The Toast Master
Have you ever noticed that a toast rack never holds burnt toast?
I lived on a real desert island (Remire Island, Seychelles) till I was 11 years old.
The mail arrived every six months and my grandmother, based on Manhattan Island, would send Christmas presents a year early. She never sent shoes as we did not wear them and we never had a toast rack in the house nor did she ever send one.
Toast racks symbolized the power and potency of Colonialism in far flung reaches of the British Empire from India, The Jewel in the Crown, to the Seychelles. Toast racks belonged on privileged tables with servants waiting hand on foot at the Seychelles governor’s mansions.
Governor of The Seychelles from 1969-1973, Sir Bruce Greatbatch Kt, KCV0, CMG, MBE, had The British Toast Rack in his home when I lived in The Seychelles during his governership.
Toast racks belonged on privileged tables with servants waiting hand on foot at the governor’s mansion.
Later, I found out hotels had them but they always contained these limp pieces of bread, usually cold with the crusts cut off. Exhibits of privilege and was station. Mind you, to a young 11 year old just introduced to electricity and TV the very idea of having a rack of bread, butter and marmalade with a pot full of chocolate spoke of civilization.
“Another rack!” I would cry.
Lord Julian Edward George Asquith Oxford, Governor of Seychelles when I was a child living in this African colony, guided the affairs of the colony of 65,000 people from 1961 to 1967.
Oxford’s responsibility extended to the British Indian Ocean Territory, originally consisting of the Chagos Archipelago, and the Seychelles islands of Aldabra, Farquhar and Desroches.
One of my first jobs was making toast at the Barclay’s Hotel (now known as the Park Lane) in London. I was in my sophomore year in the US and armed with a Bar-tending Master of Mixology from Harvard University and needing spending money to trek around Spain.
I landed in the interview room at the Barclay’s Hotel. No bar-tending positions open, but if I was interested there was a position making toast. With three weeks to kill and the prospect of money I accepted.
It only lasted a day, maybe I burnt too much bread or did not cut the crust just so, but the manager arrived at my station with green jacket sending me to run the swimming pool bar.
A toast master I was not destined to be.
The Spanish understood racks but they never understood that toast meant toasted bread so the two remain separated – but bless their hearts, they tried. Many a confession was obtained while the human body was on the rack with feet being toasted. I fear something was lost in the translation. Imagine the poor British solider being asked “Quieres un poco de pan tostado en el estante” – “Sí, con mucho gusto” (with a Scottish accent).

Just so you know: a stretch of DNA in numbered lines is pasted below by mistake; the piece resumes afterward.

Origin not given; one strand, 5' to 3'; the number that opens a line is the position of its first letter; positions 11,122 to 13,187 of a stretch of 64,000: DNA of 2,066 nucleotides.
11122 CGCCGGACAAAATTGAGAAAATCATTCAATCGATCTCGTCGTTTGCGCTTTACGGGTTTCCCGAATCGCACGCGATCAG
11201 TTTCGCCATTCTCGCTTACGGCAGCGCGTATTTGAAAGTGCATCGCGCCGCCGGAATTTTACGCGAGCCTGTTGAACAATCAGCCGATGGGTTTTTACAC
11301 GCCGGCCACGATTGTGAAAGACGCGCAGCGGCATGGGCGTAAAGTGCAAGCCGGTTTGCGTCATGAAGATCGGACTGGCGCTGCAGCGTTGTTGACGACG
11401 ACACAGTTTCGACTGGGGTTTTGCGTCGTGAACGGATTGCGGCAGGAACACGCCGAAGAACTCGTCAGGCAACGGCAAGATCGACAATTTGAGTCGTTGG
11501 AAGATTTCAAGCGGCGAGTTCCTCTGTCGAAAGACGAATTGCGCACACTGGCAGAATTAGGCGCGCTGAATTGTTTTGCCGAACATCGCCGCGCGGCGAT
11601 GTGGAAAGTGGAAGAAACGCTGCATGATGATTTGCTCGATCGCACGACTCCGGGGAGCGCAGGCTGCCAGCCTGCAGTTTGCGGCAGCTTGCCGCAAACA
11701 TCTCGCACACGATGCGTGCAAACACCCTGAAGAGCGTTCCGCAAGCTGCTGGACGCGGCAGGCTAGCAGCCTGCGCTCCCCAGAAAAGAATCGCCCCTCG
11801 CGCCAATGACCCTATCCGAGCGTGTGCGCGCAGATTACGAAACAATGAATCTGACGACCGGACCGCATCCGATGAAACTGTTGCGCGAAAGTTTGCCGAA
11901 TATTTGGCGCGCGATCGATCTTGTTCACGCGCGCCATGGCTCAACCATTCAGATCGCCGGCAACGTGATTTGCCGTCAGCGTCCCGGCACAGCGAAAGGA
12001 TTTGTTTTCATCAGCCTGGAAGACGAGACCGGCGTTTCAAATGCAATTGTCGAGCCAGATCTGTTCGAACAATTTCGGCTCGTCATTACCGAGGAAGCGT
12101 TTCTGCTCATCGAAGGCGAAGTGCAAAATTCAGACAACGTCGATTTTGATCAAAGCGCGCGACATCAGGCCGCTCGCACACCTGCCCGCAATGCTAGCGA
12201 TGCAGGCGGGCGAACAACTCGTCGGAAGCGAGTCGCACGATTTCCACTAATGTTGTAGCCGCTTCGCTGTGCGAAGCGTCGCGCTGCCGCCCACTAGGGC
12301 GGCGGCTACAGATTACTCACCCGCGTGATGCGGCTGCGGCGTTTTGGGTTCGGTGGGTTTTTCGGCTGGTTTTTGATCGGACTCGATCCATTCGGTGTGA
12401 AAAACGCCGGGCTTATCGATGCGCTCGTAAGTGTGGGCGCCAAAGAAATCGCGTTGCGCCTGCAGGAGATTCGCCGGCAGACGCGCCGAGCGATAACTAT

No wonder Wellington moved on and ended up as a loin of beef wrapped in puff pastry.
The Italians took toast to a new level. With stealth they took toast from breakfast to dinner so tea was sidelined by a fine glass of wine. First of all they got rid of the toast rack, moved the venue from breakfast to lunch or dinner, got rid of the sweet condiments and added tomatoes.
Should Churchill have called his volumes of the British Isles “Toast Rack–Exporting Civilization”? Think little but what could be the true mark of British civilization.
Take out the silver, lay the table, beckon your love ones and deliver perfectly toasted bread delicately separated so they may not sweat on another and remember the British Empire!
Please pass the marmalade.
Rory Veevers-Carter, President, The British Toast Rack Society.
The Editor mentions Rory in the article Cicero’s Corner on the Brick Project 2016 site.
Here is an excerpt from that article:
Remire Island, Seychelles
Let me start by telling you about Rory…
Rory Veevers-Carter is a dear friend, and like me, Rory spent his early years in Africa.
His father was named Mark, and his son (who is my godson) is also named Mark. Mark Veevers-Carter was an African explorer in the tradition of Henry Morton Stanley and David Livingstone. Rory and his brother Digby and his sister Ming all grew up “wild” in the Seychelles. And their explorer dad, and their author mum – Wendy Day Veevers-Carter – raised their family with a healthy outdoors island life of fishing and hunting and building boats and mending fishing nets on the island of Remire in the Seychelles Archipelogo.
Wendy actually wrote a book about this family adventure entitled Island Home.
Rory was a special breed of English expats in Africa that we in Kenya used to call “English Cowboys”. As kids, the English Cowboys grow up immersed in the natural African wilderness – developing an intuitive and encyclopedic knowledge of species of snakes and ants and birds. Knowing how to forage for berries and jackfruit. Playing soccer barefoot and climbing trees and stealing bird’s eggs and fishing in shallow ravines with a hand-carved wooden dagger – and speaking the local dialects fluently with no accent.
… Then – all of a sudden – it all changes!
They come of age and they have to suddenly wash up, clean up, smarten up their attire and are swiftly shipped off to boarding school in England – in Rory’s case - King’s College, Taunton.
A school that spawned statesmen and captains of industry. Where Prime Minister Benjamin Disraeli gave his maiden speech in Taunton when he first stood for parliament.
This is the kind of juxtaposed life that many an English boy in Africa – or English boy in India - had lived for centuries.
Rudyard Kipling, who was born in India and then shipped off to England for school, lived it. Another example was George Orwell, who was also born in India and then sent off to Eton (because, as the saying went back then, “the British Empire was won on the playing fields of Eton”). George Orwell also lived this stark culture shock and juxtaposition of a colonial life.